Note: These are my approaches to these problems. There are many ways to tackle each.
Most mathematicians would allow n\mathrel{∣}0 and (0,n) = n. Indeed, n\mathrel{∣}0 for all n is stated on the first page of one of the most respected number theory textbooks^{1} . So, alas, the “correct” response is to find out what standardized test uses which definition. This is yet another reason why standardized tests in higher mathematics are useless.
Compute the following using both the prime factorization method and the Euclidean algorithm:
Prime factorizations:
Euclidean algorithm:
So (720,241) = \mathbf{1}.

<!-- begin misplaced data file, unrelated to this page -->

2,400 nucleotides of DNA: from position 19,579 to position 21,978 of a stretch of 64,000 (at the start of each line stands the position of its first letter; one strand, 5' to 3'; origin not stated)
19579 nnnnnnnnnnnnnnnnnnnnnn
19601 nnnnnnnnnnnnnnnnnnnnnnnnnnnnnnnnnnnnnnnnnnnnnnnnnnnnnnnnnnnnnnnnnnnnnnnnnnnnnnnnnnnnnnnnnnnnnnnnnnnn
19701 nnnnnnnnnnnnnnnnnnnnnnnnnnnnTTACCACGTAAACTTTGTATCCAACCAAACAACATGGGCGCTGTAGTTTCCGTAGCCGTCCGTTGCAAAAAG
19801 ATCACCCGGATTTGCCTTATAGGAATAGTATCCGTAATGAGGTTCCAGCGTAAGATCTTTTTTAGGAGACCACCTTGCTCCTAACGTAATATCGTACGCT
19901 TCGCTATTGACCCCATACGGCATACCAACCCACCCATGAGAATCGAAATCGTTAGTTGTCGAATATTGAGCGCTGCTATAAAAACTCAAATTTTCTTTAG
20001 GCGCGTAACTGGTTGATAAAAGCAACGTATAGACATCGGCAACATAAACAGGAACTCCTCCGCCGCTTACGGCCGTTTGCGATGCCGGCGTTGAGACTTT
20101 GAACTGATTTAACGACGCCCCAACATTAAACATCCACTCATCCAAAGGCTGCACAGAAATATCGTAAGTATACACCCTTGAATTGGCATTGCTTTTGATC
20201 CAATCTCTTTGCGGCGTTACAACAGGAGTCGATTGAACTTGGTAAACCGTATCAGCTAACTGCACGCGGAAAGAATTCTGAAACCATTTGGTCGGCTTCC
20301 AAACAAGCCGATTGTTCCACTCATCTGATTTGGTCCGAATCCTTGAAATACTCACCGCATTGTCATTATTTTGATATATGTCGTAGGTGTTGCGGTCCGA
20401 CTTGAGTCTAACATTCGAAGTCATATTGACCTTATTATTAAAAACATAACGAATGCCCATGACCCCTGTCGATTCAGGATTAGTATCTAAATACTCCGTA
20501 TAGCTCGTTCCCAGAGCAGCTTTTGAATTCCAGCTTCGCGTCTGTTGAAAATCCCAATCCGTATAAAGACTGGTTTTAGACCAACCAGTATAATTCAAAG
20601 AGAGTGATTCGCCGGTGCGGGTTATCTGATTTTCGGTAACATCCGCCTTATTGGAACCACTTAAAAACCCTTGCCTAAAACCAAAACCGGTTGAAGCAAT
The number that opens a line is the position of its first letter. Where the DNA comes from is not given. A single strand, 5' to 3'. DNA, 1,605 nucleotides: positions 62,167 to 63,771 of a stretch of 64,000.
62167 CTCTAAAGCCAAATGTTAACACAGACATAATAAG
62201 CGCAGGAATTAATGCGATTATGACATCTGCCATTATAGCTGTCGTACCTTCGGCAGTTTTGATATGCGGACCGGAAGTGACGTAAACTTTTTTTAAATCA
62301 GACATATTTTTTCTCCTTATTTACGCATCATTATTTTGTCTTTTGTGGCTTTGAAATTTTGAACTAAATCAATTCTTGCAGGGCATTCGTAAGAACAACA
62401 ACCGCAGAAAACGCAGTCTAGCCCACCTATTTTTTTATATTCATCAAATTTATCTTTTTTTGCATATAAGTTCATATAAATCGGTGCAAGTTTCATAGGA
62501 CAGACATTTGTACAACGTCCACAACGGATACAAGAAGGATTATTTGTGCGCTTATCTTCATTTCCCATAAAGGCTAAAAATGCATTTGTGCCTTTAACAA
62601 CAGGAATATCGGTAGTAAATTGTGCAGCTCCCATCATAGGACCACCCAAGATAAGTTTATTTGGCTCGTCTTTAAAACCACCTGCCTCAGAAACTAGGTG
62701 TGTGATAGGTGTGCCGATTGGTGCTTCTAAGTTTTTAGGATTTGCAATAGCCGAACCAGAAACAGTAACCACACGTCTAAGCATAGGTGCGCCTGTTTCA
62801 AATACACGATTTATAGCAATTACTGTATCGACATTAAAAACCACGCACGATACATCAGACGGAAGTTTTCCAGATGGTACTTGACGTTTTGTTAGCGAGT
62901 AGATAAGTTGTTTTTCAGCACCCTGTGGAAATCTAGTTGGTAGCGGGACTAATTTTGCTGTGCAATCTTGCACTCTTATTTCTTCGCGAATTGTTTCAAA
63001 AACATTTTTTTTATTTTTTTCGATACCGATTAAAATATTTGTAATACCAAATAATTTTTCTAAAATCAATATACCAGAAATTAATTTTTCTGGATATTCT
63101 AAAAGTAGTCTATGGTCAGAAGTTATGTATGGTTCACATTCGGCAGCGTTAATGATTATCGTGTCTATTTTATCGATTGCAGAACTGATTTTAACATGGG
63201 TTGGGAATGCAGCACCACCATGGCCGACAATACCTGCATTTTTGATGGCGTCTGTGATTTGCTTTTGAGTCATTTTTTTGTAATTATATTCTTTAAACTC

So (336,64) = 16.
So (-15,75) = 15.
Compute the least common multiples:
Find two integer solutions to each of the following, or state why no solutions exist:
Starting from the bottom and substituting for the previous remainder,
We find that 31 ⋅ 7 + 27 ⋅ (-8) = 1, so 31x - 27y = 11 has an initial solution of \mathbf{{x}_{0} = 7 ⋅ 11 = 77} and \mathbf{{y}_{0} = -1 ⋅-8 ⋅ 11 = 88}.
The general solutions have the form
Another solution is given by \mathbf{x(1) = 77 - 27 ⋅ 1 = 50} and \mathbf{y(1) = 88 - 31 ⋅ 1 = 57}.